First Appearances – Probably the most important features to look for in a comic is the first appearance of a character. While some important new characters are revealed right away (Riri Williams), others may take over a decade to increase in value. For instance, who would have thought in 2001 that the first appearance of Negasonic Teenage Warhead, only appearing in two pages before dying, would eventually double or even triple in value?

#1 Issues – While Marvel has made a mockery of the #1 issues, they still do have their value. While visiting your LCS, you may notice that a good number of that week’s new issues are #1 issues in a series, even if you’ve seen that character(s) in hundreds of other issues. I do not recommend going out and buying all #1’s you see every week (unless you’re really into it), I do recommend knowing what to look for in a new series. Common features of important new series include, the character, the likelihood this series will continue past five or six issues (preferably well past 20 issues), the writer (the better writers assigned to titles demonstrate the publishers willingness to give the series a chance to become successful), the characters (the bigger names are more likely to succeed), and likelihood this series is tied into something bigger, such as a larger storyline, or possibly a movie tie-in.

Cool Covers – Yes, even common covers can look good and increase in value based on their covers, however, their commonality does hurt their value.

Mistakes – While uncommon, mistakes in comics are a significant investment. The problem is often finding them before the store is forced to take them off the shelves, or other customers pick them up first.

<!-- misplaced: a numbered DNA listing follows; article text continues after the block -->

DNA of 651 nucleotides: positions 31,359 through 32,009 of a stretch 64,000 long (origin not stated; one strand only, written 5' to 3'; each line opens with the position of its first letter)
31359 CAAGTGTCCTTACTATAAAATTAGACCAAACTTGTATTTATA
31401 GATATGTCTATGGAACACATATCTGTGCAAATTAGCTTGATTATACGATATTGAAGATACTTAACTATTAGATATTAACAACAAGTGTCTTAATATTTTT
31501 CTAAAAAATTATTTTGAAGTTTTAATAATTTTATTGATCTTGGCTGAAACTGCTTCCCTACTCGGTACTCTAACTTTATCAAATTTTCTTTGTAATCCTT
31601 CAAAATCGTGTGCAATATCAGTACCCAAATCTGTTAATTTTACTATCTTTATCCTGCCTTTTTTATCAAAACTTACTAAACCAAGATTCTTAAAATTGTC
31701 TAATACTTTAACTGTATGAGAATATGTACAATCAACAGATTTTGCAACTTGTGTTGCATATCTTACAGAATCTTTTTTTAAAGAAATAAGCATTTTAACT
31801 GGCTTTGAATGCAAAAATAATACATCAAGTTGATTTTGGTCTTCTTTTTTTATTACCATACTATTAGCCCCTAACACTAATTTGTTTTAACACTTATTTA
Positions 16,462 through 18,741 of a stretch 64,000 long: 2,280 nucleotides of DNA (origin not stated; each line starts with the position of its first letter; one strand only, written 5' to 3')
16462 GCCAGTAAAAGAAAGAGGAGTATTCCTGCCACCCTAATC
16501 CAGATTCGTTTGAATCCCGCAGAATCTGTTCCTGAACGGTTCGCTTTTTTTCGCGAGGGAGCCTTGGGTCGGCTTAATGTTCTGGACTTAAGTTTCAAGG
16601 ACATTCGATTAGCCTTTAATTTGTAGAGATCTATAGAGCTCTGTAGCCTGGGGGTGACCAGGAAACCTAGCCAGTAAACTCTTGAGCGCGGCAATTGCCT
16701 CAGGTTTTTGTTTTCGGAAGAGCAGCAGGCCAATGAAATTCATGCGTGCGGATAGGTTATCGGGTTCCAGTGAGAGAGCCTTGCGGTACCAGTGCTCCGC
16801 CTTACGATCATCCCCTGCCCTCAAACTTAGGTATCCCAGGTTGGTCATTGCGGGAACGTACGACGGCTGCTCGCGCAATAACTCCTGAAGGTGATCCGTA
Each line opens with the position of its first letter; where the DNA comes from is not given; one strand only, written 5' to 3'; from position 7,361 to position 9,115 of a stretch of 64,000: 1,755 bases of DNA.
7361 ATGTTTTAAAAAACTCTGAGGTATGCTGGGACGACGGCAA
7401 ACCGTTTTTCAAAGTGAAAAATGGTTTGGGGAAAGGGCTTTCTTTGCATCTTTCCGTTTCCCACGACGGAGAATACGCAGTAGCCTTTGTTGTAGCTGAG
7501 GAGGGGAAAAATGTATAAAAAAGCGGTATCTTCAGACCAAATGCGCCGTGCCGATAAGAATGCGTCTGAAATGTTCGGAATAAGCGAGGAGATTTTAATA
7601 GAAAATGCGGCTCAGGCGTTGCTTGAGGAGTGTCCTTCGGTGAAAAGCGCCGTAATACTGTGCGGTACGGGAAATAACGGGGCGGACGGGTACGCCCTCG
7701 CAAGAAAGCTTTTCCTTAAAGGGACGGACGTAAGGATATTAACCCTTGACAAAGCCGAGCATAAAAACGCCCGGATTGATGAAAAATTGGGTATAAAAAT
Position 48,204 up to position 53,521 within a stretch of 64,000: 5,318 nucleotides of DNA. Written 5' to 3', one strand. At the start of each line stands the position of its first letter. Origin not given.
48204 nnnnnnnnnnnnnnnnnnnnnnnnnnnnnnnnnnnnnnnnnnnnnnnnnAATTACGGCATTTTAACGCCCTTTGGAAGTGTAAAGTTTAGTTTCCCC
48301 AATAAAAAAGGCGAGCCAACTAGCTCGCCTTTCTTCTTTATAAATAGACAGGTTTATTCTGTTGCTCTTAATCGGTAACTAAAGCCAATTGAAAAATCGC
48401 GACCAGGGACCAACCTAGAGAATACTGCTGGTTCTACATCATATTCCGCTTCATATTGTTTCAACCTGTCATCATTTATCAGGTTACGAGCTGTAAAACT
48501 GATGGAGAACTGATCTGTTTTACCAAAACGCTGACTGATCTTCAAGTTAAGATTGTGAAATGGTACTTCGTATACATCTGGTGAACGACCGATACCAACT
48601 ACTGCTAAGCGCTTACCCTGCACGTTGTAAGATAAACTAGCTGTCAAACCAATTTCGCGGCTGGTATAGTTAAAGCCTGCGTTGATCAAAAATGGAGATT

Crossover Events – While fans have begun hating the trend of comics creating crossover events, which often take months of higher cost issues and dozens of tie-in issues only to be stuck with a poor storyline (Civil War 2) or a giant letdown at the end of the series (Inhumans v X-Men), these issues, especially the main series, are often worth the investment as they are often made with the intent to made into movies within the next decade. The Age of Ultron comic series was published in March 2013, while the movie Avengers: Age of Ultron was released April 2015. While the movie was based entirely on the AoU series, the title alone gave the comic series (and all of its variants) an added boost in price.

 

Graphic Novels – Rarely do graphic novels ever increase in value. They’re typically sold like all other books; continually produced and upon demand, unlike individual comics that have a specified number of issues printed at once and only reprint them for second, third+ printings, which have different values than first printings. Graphic novels are great if you want to read an entire series, but don’t want to pay for each individual comic in the series. Just don’t expect a positive return in your investment.

 

 

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Kyle Hearn

Kyle Hearn

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